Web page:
So I decided to jot down a few quick tips to enhance your understanding and enjoyment of the game*:
> First of all - the sport is called "hockey". That's it - just "hockey". Calling a sport that was originated to be played on ice "ice hockey" is redundant, and will not be tolerated.
> The boys that play hockey have little-to-no imagination when it comes to nicknames. Football has "Broadway Joe" and "The Refrigerater"; basketball has "Magic" and "Wilt the Stilt"; and baseball is a mecca for cool nicknames - "the Yankee Clipper", "Shoeless Joe", "the Babe", "Big Papi" and, my personal favourite, "the Big Unit".
Hockey? Not so much.
There are some cool names sprinkled throughout the NHL's history - "the Great One", "Sid the Kid", "the Rocket" and "Moose" - but hockey nicknames are usually limited to some variation of the players' name: Ryan Smyth = "Smytty", Ryan Jones = "Jonesy", or Dwayne Roloson = "Rolli".
Maybe all the concussions stifle their creativity...
> A good game of hockey is fast-paced and there are a lot of goals. A great game of hockey is when the 2 teams spend 60 minutes trying to beat the crap out of each other while hopefully getting a goal or two in the process.
> Despite all the hitting, tripping, slashing and outright pummeling - the boys who play hockey are an unnaturally sweet and polite bunch.
It always amazes me when I happen to see an interview with a football or a basketball player - it's always "I'm the greatest! Didja see what I did out there? I am so awesome! Me! Me! ME!"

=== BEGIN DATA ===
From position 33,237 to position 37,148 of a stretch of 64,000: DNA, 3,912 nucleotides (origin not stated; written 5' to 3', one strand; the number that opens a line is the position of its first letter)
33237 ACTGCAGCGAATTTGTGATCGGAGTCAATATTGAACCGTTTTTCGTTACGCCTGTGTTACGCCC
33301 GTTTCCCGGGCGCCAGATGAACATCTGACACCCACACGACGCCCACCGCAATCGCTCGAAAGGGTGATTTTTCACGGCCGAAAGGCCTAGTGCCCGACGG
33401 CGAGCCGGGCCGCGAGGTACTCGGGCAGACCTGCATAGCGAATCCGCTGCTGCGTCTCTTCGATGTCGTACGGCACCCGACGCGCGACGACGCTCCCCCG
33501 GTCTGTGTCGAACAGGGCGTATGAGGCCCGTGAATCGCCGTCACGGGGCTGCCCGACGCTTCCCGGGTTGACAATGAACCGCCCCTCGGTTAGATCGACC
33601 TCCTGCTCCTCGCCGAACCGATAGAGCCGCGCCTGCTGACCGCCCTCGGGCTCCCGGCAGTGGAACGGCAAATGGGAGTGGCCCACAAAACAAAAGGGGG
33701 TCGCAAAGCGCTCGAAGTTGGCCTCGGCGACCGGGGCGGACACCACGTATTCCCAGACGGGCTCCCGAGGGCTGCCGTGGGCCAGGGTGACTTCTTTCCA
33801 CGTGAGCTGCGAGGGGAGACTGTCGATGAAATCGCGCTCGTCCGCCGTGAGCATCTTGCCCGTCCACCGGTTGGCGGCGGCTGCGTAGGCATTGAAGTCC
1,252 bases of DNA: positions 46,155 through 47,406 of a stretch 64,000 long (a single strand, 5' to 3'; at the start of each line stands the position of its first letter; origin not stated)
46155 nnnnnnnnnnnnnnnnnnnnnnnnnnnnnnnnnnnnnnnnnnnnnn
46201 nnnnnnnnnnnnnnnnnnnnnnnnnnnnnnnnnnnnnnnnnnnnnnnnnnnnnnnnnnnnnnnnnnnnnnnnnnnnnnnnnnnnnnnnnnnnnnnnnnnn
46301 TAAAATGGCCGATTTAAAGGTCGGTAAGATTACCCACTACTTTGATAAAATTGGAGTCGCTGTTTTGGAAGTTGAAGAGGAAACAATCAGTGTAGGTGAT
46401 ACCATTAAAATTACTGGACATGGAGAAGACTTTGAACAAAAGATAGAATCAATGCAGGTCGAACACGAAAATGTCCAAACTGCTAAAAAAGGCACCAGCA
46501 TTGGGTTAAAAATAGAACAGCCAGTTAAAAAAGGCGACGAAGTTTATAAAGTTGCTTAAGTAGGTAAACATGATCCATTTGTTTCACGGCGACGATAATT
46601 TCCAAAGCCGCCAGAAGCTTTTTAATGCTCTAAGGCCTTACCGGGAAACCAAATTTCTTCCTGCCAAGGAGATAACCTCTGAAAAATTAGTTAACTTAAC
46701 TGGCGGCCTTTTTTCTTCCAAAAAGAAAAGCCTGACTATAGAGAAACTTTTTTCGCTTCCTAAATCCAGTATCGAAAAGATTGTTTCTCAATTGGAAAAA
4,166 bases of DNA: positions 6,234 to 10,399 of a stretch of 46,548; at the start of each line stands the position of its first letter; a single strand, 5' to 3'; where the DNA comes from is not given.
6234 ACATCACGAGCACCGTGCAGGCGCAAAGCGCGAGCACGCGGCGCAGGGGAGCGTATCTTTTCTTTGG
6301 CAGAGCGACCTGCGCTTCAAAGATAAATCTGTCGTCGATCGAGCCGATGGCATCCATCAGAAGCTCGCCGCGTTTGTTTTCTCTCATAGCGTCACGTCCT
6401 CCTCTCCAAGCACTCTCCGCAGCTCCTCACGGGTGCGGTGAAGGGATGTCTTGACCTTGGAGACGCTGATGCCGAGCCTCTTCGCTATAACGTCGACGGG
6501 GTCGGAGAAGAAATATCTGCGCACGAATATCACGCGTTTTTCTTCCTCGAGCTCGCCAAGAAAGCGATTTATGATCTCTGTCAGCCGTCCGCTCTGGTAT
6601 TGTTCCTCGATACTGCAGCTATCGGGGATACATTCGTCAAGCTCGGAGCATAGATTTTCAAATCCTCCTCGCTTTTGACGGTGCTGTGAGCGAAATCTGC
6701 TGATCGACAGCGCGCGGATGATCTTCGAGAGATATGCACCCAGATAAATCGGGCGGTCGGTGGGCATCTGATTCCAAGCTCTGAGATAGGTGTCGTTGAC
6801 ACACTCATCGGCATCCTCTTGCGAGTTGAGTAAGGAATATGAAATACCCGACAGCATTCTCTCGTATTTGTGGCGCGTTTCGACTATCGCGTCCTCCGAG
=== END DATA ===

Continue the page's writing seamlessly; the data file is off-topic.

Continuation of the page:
Most hockey players are the exact opposite. The emphasis is always on the team - "The team really came together to pick up a win. I scored my goal because of the great teamwork on the ice. We. We. We."
They make the sport seem almost...civilized.
> The boys who play hockey are crazy tough (emphasis on crazy). It is not uncommon for a player to get injured - say, take a puck to the face - get 12 stitches under their eye while sitting on the bench, and be back on the ice for their next shift.
> If you listen to the running commentary during a hockey game, it sounds much more exciting (read: dirty) that it really is. Phrases like "taking it from behind" just means to get hit in the back, having to "get it up to push it in" means to lift the puck off the ice to shoot it past the goalie, a "poke check" is poking the puck away from an opposing player with your stick, and "slipping it in between the goalie's legs" is just shooting the puck through the 5-hole...which is, uhm, between the goalie's legs....which still sounds kind of dirty.
Don't even get me started on how the player's grip their shaft!
> And then there is the hair. But that is a post for another day...
*OK, so nothing that I discussed in this post will actually help you whatsoever when it comes to watching the game.